We Brits love our kettles. From using them for cooking to filling up hot water bottles – and of course, making our precious tea and coffee – they’re an integral part of our day.

It doesn’t take too long, though, for the inside of a kettle to get furred up with limescale, a hard yellowish-white mineral deposit which occurs when hot water evaporates and solidifies.

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It’s very important to keep your kettle as free of these mineral deposits as possible, especially in hard water areas, as the furring will gradually slow down the heating process – not to mention spoiling your tea and coffee when you find flakes of limescale floating in them.

To avoid this, clean your kettle exterior once a week and descale the interior at least every few months, depending on how frequently you use it.

Here’s how to do it in a few easy steps – remember, though, to check with the safety instructions for your appliance first.

How to descale your kettle using vinegar

Limescale can be dissolved fairly easily using a solution of a mild acid. The most commonly used is white vinegar.

Fill the kettle with a solution of equal parts water and vinegar, and let this soak for an hour. After that, boil the kettle, then turn it off and unplug it from the power.

Let the water and vinegar mixture sit in the kettle for another 15-20 minutes, then throw it away and rinse the kettle thoroughly.

This should have got rid of most, if not all, of the limescale. If there is a lot of scaling to be removed, you can use a greater ratio of vinegar in the mixture and leave it in the kettle overnight. You may have to rinse the kettle several times to make sure there is no trace of vinegar remaining.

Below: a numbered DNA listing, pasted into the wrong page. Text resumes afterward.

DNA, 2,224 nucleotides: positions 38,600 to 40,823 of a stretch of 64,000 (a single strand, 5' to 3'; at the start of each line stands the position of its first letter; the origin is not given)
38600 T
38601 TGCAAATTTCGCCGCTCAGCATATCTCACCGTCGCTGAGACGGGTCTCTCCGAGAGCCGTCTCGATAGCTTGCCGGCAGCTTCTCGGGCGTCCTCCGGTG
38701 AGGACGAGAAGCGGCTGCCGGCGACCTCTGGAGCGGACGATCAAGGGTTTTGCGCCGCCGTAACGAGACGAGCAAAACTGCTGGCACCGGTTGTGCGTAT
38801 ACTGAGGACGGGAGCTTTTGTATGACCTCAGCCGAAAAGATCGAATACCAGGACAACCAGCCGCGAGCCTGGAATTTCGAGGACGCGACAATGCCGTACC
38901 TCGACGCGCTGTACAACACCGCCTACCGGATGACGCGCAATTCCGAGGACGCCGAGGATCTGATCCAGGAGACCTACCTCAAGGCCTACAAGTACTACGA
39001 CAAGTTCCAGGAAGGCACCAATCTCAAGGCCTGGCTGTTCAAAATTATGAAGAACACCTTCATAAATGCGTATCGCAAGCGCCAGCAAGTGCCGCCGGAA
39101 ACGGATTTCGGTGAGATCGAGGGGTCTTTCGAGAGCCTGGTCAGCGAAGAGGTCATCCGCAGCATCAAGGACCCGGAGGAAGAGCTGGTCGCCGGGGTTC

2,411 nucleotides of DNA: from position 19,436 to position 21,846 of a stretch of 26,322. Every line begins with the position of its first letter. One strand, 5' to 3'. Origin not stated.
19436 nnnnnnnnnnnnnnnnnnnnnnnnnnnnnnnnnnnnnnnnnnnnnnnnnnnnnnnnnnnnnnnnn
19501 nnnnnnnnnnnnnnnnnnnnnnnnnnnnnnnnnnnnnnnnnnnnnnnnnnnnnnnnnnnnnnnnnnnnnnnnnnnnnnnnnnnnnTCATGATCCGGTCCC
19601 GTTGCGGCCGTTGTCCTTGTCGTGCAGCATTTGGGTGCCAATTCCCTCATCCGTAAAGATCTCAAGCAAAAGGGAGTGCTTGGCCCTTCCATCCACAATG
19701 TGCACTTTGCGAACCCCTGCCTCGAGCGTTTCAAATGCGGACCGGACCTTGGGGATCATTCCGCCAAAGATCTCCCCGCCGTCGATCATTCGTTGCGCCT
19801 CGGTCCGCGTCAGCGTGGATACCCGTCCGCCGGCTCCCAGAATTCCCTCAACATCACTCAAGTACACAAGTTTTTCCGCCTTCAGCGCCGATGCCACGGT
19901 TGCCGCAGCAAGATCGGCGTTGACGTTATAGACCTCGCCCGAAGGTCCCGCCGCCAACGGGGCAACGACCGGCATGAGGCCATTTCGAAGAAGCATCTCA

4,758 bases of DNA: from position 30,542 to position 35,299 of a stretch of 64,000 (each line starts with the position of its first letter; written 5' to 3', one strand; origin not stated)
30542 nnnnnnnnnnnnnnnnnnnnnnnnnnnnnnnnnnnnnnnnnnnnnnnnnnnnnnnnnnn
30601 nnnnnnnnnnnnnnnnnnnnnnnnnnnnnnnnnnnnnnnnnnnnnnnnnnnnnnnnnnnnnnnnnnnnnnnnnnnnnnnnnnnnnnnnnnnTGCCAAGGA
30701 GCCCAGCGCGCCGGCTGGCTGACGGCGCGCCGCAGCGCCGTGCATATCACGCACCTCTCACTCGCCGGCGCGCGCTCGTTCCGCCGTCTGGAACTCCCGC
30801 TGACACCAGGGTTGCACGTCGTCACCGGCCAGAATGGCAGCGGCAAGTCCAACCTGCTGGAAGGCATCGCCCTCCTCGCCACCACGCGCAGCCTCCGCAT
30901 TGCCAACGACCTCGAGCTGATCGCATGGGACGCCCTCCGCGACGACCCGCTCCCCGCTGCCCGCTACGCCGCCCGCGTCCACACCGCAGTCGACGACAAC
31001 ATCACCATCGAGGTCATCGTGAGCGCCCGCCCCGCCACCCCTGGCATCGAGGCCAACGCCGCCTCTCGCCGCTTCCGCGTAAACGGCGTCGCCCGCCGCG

Wipe the inside of the kettle with a clean cloth and leave it to dry completely. After drying, boil the kettle with plain water again to get rid of any lingering taste of vinegar.

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How to descale your kettle using lemon juice

If you’d rather not use vinegar, try mixing 30ml of lemon juice with 500ml of water and adding it to the kettle. Again, leave for an hour and then boil.

Pour away the mixture, rinse out the kettle thoroughly then boil it again with clean water until the lemon scent is removed.

Alternatively, you can put a teaspoon of baking soda and some water in the kettle and boil the solution to remove scaling. Citric acid is also considered good for getting rid of the kettle furring.

It’s a good idea not to leave excess water in the kettle after use as standing water can also lead to limescaling. It is best to boil only the amount of water you need, but always to empty any excess out of the kettle after use.